As my name tag said: “I’m not Tom Brown”, but I tried to dispense as much  of my limited knowledge as I could.

I met many really nice people.  Many were interested in the antique and heritage apples. The booth was mainly for educational purposes.

It was fun to educate people on the different uses for apples that our ancestors had. And the many different kinds of apples for each use.  Many children have never heard of dried apples or keeping food through the winter.

Once people learn about the hundreds of kinds of apples that were grown and now are not being grown, they realize that part of our culture and history is dying out  when these old apple trees die.

Also at the booth, many people stopped by and asked “Have you ever heard of an _______  apple?” Tom has found thousands of heritage apples and had provided me a list. So if I couldn’t find the apple listed, I would take their name and number and information about the apple and where the tree can be found.

This way, we can “rescue” another heritage apple from extinction.  Pretty cool, huh?

 I hope you make it to an apple festival near you.

 Here is a link to Tom’s Apple Search page.

Take an afternoon to seek out the apple orchards nearest you.  Try different apples. Learn what other kinds of apples are available in you area.  Apples are very regional.   

You may discover a real treasure.

 – Ken

Hawk migration at Mendota VA.

Well, the hawk migration has passed us by.

The Broad-winged hawk count for the weekend was under a hundred for Saturday and Sunday together. Although the total for the count since September 10 th. is over 5,200 Broad-winged Hawks. 

A great way to spend some time in the mountains! 

Plan your calendar a week either side of September 15, 2008.

My friend, Tom Hunter, and I still had a good weekend on a monutain top. 

Tom is a founding member of the Russell Co. (VA) Bird Club and is on the board for the Virginia Society of Ornithology.  He is very good at long range bird identification. Hear his interview below.)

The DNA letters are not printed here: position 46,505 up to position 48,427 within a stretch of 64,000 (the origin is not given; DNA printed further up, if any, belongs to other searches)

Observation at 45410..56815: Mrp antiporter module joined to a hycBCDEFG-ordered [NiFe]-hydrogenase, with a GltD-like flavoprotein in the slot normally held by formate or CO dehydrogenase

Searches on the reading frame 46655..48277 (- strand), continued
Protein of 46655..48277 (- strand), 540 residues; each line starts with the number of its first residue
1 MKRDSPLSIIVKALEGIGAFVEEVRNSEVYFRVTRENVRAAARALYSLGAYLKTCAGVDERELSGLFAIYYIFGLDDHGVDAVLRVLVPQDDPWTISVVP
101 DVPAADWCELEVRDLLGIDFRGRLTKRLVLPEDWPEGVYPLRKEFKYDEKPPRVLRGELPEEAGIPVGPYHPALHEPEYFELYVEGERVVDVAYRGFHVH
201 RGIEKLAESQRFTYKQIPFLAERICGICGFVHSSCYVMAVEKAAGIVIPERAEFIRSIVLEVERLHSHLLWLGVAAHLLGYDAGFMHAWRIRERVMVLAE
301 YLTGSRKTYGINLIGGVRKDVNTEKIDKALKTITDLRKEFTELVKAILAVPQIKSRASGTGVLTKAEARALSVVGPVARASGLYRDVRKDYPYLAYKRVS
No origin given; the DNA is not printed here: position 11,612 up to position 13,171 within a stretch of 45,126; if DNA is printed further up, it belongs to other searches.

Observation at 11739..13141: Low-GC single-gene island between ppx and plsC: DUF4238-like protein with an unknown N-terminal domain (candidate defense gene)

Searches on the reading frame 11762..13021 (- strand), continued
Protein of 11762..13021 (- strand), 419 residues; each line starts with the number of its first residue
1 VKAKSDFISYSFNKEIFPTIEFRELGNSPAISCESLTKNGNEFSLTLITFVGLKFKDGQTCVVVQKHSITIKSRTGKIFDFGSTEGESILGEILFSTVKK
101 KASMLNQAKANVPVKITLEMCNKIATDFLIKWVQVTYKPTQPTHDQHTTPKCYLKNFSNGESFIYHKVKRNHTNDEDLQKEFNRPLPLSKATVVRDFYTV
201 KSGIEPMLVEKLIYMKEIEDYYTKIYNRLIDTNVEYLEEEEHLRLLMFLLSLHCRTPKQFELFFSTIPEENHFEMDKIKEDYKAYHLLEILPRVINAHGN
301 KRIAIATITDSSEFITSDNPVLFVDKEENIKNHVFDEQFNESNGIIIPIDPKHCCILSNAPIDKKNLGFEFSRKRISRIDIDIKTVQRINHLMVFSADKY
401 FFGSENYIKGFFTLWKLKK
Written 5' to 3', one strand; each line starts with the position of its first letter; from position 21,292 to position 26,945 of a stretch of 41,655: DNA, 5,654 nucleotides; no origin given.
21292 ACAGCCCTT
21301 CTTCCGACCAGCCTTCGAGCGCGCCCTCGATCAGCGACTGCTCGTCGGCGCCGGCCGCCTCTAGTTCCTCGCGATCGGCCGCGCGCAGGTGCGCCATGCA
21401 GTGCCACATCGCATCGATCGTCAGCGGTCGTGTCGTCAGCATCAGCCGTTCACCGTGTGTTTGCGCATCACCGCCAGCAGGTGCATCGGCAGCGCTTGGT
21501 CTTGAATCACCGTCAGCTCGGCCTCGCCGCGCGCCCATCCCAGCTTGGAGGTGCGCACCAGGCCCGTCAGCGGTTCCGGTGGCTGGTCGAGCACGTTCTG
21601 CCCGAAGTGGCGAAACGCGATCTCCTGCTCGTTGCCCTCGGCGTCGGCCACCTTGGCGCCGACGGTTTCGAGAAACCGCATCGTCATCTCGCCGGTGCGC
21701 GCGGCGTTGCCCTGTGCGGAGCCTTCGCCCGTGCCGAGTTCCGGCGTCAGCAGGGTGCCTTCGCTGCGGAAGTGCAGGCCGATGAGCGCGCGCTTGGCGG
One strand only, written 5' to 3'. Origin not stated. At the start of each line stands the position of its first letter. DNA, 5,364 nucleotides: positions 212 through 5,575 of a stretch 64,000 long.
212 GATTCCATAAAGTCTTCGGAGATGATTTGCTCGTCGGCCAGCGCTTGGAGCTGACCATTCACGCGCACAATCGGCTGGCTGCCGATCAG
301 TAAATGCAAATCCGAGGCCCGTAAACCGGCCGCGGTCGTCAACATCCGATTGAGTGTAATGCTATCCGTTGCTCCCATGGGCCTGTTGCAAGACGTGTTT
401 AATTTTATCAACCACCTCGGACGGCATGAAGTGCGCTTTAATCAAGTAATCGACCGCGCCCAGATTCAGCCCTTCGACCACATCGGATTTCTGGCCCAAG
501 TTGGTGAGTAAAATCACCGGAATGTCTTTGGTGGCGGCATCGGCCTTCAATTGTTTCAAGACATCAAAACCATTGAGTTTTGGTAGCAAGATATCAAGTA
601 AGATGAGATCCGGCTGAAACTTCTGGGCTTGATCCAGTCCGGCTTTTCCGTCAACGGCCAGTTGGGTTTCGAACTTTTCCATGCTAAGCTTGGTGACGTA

I learned a lot.

You, too, can learn a lot from these nice people:

Virginia Society of Ornithology

Let’s go hawk watching!

Wow! What great weather we are having here in the Appalachian Mountains. It has been very difficult to work and know that the hawk count is still going on and I’m not there.

Last Sunday we counted 892 Broad-winged Hawks. Some were very high and hard to see with good binoculars.

It ws a five eagle day too!

I hope you are enjoying this great weather in the mountains.

Welcome to Mountain Tips – blog


Can you beleive how fast this year is flying by?  I still have lots of summer things on my “to-do” list.

Speaking of things flying by, one of the things that can not wait is the fall migration of Broadwing hawks.

Contact your local birding group. Find out where they go to count the hawks as they fly over. This is a lot of fun. 

You will learn a lot by just listening to the experienced birders. They will identify and point out the hawks to you. All you have to do is follow along where they are pointing.

Pretty soon you will be able to help them spot birds and help confirm the count.

For the Southern Appalachian Mountains, the broadwing hawk migration is mid September; from the 15 th to the 25th.

One of the best things about going to watch the hawk migration is that they don’t start flying until after 9:00 a.m.  You don’t have to get up at dark-thirty and be at the site before sunup.

Call your local birding group and find out when and where they are going to count the hawks.  You’ll be glad you did.

Here is a birding group that has a very active email list.  I learn a lot from them: